Here, the jury found that the product was not defective as designed, that it was reasonably safe for its intended or reasonably foreseeable uses, that it was not defective when it left defendants' hands, and that it was not a proximate cause of the accident. It also found that at the time of the accident, the product was being used for an intended or reasonably foreseeable purpose in that "it was not being misused or had not been substantially altered in any way that was not reasonably foreseeable." The Appellate Division concluded that the jury had found that Jurado had used the machine in a foreseeable manner and that the jury's finding was a rejection of the defense expert's theory that "the in-running nip point was guarded by reason of its location. . . ." 253 N.J. Super. at 271, 601 A.2d 748. Special interrogatory number three, the jury's answer to which was the predicate for that conclusion, however, does not mention the word "manner." Instead, the interrogatory focuses on the purpose for which the product was being used at the time of the accident.
Consequently, the Appellate Division should not have assumed that the jury had decided the issue of misuse based on the manner in which Jurado had used the collator. In particular, the Appellate Division states: "The jury found that plaintiff had to put his hand into the nip point area during foreseeable operation." Ibid. In effect, the Appellate Division defined away the alternative that the jury found only that the machine had been used for its intended purpose. The inconsistency in the jury's findings requires a retrial on liability as well as damages.
The record suggests that if on retrial the jury determines that plaintiff's misuse was objectively foreseeable, that determination will predetermine that the defect was the proximate cause of the accident. If so, the trial court should instruct the jury that its determination of the existence of a defect will have that further effect.
The Appellate Division, after concluding that the jury must have determined that Jurado had not used the collator in an improper manner, implicitly concluded further that the jury must have determined that the defect was the proximate cause of the accident. As previously stated, however, we cannot ascertain whether the jury found that plaintiff had used the collator in an improper manner or for an improper purpose. Contrary to the Appellate Division's implicit conclusion, moreover, the jury explicitly found that the defect was not the proximate cause of the accident. Given our concern about the possible inconsistency of the jury's finding on the existence of a defect and the implications of that finding for the issue of proximate cause, we believe that the interests of justice are better served by a retrial.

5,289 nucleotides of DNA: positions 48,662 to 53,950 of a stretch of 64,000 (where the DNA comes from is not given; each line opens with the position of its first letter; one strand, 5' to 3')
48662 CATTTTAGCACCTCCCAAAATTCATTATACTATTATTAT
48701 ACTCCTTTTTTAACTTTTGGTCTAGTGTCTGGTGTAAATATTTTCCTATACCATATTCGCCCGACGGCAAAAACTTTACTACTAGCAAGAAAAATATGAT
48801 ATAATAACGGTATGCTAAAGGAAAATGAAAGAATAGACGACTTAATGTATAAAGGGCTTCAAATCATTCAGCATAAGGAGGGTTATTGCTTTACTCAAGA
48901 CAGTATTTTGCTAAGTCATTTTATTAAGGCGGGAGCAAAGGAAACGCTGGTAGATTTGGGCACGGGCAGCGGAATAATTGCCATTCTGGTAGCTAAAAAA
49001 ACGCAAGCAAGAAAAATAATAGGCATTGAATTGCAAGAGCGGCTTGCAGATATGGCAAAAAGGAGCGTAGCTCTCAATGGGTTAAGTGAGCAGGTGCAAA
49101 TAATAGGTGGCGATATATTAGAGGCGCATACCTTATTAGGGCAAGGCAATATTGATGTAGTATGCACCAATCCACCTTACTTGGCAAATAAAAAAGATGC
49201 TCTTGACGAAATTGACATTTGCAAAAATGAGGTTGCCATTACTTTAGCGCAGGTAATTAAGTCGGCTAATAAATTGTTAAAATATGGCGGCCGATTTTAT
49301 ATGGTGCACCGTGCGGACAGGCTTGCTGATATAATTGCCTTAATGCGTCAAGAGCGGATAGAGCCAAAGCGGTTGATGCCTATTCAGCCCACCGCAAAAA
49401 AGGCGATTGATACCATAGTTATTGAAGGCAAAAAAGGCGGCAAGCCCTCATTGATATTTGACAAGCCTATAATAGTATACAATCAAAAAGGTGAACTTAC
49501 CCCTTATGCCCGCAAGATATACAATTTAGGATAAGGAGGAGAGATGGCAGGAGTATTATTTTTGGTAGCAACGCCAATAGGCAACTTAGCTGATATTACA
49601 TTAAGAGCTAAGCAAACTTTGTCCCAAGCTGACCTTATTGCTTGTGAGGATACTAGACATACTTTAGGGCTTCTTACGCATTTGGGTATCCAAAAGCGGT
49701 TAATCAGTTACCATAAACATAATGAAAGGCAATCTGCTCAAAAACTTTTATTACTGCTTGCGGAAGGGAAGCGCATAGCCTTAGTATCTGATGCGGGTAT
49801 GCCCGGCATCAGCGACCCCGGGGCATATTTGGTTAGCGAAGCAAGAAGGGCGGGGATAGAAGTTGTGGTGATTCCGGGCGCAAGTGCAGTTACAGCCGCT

The judgment of the Appellate Division on liability is reversed, and the matter is remanded to the Law Division for a trial on both liability and damages.
When in a querulous mood, our colleagues at the trial bench sometimes grumble that while trial judges devote their energies to the pursuit of justice, appellate judges spend their time hunched over the record, pawing through it in an unrelenting search for error. One might find support for that dyspeptic observation in today's decision to remand this case for a new trial, given the fact that the jurors rendered a verdict after a charge that, although not squeaky clean, nevertheless fairly put the single critical issue to them in simple, comprehensible terms: was defendants' product as designed, manufactured, or sold defective in that it was not reasonably safe for its intended or reasonably foreseeable uses? Answer: No.
That question and answer should have been the end of the case. In theory, there was no need for the jury to address questions two, three, and four. We have seen many other jury verdict forms in product-liability failure-to-warn cases that state that if the jury finds no defect, it should cease deliberations and return a verdict for defendant. Viewed in that way, the jury's answers to questions two through four become irrelevant, and the sole focus of appellate inquiry becomes whether a reasonable jury could have concluded that the product was not defective.
Whatever shortcomings infect the current Model Civil Jury Charge, no one can be confused by the charge's definition of "defective" as "not reasonably safe for its intended or reasonably foreseeable uses." That is plain English, and I am willing to assume that the jury understood it, understood the evidence, understood what the plaintiff had done with the machine, and understood how plaintiff had been injured. To my way of thinking we go at the problem backwards if we surmise that the jury's answer to interrogatory number three informed, and rendered unacceptable, its answer to interrogatory number one.
With remarkable precision and impeccable clarity the Court lays out the principles of law that henceforth will govern this kind of case. The Court has come up with a better jury charge than the Model Charge, and I enthusiastically endorse the new, improved version. However, I do not perceive that the jury instructions in this case were so wide of the mark as to require yet another court event. The first trial was fair, albeit not pristine, and the result was hardly an unjust one.
I would reverse and remand to the Law Division for entry there of a judgment based on the jury's verdict.
For reversal and remandment — Chief Justice WILENTZ and Justices HANDLER, POLLOCK, O'HERN, GARIBALDI and STEIN — 6.
Dissenting — Justice CLIFFORD — 1.